“Now is not the time to change pensions tax relief”. The words of the Treasury’s press release that spelt the end of radical pensions reform (for now).
Oh what an opportunity missed – and for what? To keep a party divided on its view on Europe in order?
And what have we now? A senior cabinet minister and former leader of the party resigning and openly declaring that the policies of the Government (Chancellor) are driven by political expedience, not by a sense of fairness.
We’re all in it together? The £1.2bn pa savings of the PIP reforms cancelled by a £1.2bn give away to higher rate tax-payers and those lucky enough to have CGT to pay?
Whatever your view of Ian Duncan-Smith, he was at heart a conviction politician who chose not to take a promotion to ensure that the Universal Credit was implemented. He presided over a number of policy successes including auto-enrolment and he ran a department which, when not under siege from the Treasury (we hear) appears happy.
The opportunity to take money from parts of the pension system which quite clearly were being disproportionately subsidised was missed. It would seem that the pain that might have been felt in the back-pockets of those the back-benchers relied upon, was worse than the pain that the poorest and most vulnerable in society suffer daily.
Even the threat of the PIP changes caused pain and anxiety. What has the Big Society come to that it can seem so small minded?
I won’t comment further on the disability PIP, I am out of my depth. But I look at the pension system on which we are supposed to advise with great despondency. After a year’s consultation, we are left with nothing but the prospect of the tapered annual allowance, our own ridiculously PIP (Pension Input Period) and the absurd dual tax relief system that grants a 20% incentive to one person and nothing to another – based on the net-pay lottery.
If we had hope that these stupidities were a temporary measure before the implementation of a proper, simple and fair taxation system for pensions, I would be prepared to put up with them. But we have no such prospect. Instead we have the Lifetime ISA, a whole number of technical changes to the Pension Freedoms, a change to the contribution rates of Government Pensions, an army of disgruntled women with no answers to their justifiable grievance about the communication of their state benefits and many half-completed reviews- not least the work on transparency of costs and charges and a proper definition of value for money.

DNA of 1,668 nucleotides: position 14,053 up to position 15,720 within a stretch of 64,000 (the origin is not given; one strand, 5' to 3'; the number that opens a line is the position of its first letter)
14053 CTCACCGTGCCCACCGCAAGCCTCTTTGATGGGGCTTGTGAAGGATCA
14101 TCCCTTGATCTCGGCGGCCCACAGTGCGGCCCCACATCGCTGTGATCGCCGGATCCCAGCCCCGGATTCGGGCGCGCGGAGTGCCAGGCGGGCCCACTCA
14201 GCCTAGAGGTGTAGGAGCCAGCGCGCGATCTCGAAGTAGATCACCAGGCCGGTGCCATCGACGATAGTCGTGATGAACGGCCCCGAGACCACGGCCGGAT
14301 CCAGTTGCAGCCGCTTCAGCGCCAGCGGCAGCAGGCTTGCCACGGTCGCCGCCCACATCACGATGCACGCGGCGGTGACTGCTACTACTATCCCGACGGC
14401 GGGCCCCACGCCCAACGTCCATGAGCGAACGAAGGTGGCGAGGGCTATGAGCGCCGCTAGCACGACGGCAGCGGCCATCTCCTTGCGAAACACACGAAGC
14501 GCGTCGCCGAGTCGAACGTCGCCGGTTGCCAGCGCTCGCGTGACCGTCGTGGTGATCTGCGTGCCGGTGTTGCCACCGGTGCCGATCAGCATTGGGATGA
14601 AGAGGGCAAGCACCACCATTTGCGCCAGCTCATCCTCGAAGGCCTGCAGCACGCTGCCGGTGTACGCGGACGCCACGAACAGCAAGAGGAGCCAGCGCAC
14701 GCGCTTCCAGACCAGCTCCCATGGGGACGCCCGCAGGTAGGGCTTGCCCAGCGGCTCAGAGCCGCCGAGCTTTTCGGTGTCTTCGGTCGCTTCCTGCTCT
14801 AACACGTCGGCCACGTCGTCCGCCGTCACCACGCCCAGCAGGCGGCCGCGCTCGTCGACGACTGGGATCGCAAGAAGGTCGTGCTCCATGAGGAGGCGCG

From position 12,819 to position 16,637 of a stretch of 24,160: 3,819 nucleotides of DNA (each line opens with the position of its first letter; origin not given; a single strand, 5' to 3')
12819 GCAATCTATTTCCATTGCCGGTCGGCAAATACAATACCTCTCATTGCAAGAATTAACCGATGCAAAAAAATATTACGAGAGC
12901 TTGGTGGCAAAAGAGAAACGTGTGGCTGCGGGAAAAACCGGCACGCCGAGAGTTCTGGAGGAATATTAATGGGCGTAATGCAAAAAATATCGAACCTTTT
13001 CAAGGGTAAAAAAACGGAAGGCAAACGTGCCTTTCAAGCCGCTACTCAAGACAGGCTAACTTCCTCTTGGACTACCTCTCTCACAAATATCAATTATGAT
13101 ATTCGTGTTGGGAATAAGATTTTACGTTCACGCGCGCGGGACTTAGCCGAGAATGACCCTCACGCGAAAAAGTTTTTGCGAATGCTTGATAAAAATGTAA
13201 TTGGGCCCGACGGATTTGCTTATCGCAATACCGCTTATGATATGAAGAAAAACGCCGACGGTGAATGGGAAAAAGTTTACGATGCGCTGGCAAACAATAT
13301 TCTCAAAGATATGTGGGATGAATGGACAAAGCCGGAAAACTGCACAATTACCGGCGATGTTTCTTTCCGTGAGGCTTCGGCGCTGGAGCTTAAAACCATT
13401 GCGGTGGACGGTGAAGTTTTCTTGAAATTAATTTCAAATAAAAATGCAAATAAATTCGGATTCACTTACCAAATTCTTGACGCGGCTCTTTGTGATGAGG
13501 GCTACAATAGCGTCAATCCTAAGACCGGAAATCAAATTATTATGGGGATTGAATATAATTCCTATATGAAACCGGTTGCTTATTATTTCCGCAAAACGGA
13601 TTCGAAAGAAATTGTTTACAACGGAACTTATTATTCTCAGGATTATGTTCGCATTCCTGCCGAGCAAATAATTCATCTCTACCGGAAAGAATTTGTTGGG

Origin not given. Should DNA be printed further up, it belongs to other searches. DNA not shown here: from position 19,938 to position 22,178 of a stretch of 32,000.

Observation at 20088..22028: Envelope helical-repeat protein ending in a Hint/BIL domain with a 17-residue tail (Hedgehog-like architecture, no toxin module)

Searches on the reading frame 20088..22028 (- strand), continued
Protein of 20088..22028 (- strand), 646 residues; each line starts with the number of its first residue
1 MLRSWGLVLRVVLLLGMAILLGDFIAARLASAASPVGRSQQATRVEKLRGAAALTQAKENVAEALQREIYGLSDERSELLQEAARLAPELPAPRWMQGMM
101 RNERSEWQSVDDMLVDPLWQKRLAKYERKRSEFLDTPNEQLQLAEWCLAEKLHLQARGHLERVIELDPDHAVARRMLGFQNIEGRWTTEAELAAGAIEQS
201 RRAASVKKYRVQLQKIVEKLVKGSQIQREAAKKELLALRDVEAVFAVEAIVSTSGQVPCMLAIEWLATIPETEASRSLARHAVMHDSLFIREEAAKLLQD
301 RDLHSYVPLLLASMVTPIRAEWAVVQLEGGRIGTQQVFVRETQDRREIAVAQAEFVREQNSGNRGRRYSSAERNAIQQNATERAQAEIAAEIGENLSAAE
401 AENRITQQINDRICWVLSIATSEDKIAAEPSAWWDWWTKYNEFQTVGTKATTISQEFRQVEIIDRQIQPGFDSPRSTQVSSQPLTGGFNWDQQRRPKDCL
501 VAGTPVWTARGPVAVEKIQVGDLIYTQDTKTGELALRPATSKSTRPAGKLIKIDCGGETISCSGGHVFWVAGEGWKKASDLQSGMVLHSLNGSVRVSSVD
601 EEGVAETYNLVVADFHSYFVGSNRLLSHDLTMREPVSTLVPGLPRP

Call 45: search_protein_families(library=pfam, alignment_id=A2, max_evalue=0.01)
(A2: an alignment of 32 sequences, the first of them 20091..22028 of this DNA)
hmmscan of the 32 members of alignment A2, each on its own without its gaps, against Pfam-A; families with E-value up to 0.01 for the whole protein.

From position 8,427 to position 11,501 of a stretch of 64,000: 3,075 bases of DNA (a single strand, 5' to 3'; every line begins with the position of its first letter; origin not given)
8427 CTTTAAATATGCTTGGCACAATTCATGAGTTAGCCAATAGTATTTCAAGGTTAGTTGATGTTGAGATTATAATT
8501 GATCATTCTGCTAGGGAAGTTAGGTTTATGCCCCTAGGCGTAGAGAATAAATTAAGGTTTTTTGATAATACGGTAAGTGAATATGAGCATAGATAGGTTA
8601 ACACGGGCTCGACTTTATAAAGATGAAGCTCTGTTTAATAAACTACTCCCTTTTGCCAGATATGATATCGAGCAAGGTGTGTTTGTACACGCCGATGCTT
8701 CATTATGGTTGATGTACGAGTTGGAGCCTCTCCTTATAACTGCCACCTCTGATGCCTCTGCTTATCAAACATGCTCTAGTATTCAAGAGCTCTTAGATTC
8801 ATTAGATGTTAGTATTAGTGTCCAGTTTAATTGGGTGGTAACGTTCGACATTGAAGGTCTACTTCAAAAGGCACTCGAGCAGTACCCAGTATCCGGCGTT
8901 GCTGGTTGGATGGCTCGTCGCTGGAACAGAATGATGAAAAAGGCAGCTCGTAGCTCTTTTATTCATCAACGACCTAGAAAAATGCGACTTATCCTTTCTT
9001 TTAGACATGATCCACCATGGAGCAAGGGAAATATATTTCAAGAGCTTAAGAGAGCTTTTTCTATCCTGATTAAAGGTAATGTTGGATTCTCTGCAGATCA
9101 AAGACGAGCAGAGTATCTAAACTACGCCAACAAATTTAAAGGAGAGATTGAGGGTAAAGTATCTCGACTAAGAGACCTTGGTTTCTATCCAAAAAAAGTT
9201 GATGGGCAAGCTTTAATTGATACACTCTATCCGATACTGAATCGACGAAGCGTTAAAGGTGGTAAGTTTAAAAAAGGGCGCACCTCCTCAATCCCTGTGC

Those few policy advances that have arisen from the FAMR cannot compensate for the complete mess in which the Pensions Regulator finds itself in over workplace pensions.
So long as welfare is considered a liability rather than an obligation, so long will pension policy be a political football. The one thing we know about retirement planning is that it is a lifetime in the achieving. Yet it’s management by the Treasury is not considered as part of an evolving macro-strategy but is subject to whatever political campaign happens to be at the forefront of the Prime Minister’s mind.
I am coming to the conclusion that I will not be able to take a decision on whether Britain should be in or out of Europe but will decide on the basis of which set of arguments are best presented and the degree of trust I have in the honesty of the presentation.
The events of the past month have swung me from grudging support of the Cameron/Osborne line to quite the opposite. I no more trust these two than I trust the protagonists of the Syrian War. I’m not sure I trust Ian Duncan Smith or Boris Johnson either (both of whom appear self-serving to some degree) but on a scale of relative opportunism, the Brexiters win hands down.
I am sure that I am not alone in being thoroughly pissed off by the way in which public policy is being conducted to serve the political ends of a few very powerful cabinet ministers. The Osborne/Cameron access has behaved quite disgracefully over Personal Independence Payments, towards one of their own big beasts and to the DWP. They have toyed and played with people in pensions but more importantly they have done nothing to address the mess that pensions are in.
I speak as I find, and yes there is a current Conservative membership card in my wallet. I do not consider the running of the Government to be in fit and proper hands. Cameron’s latest dirty trick in suggesting that Duncan Smith’s resignation is simply about Brexit makes his behaviour appear even worse.
Let’s have a little humility and the odd apology – not to each other (that can be done in private) but to the British public who are having to witness this whole tawdry scenario when we should be getting on with being productive.
And after all, it was our lack of production that started all this – wasn’t it George?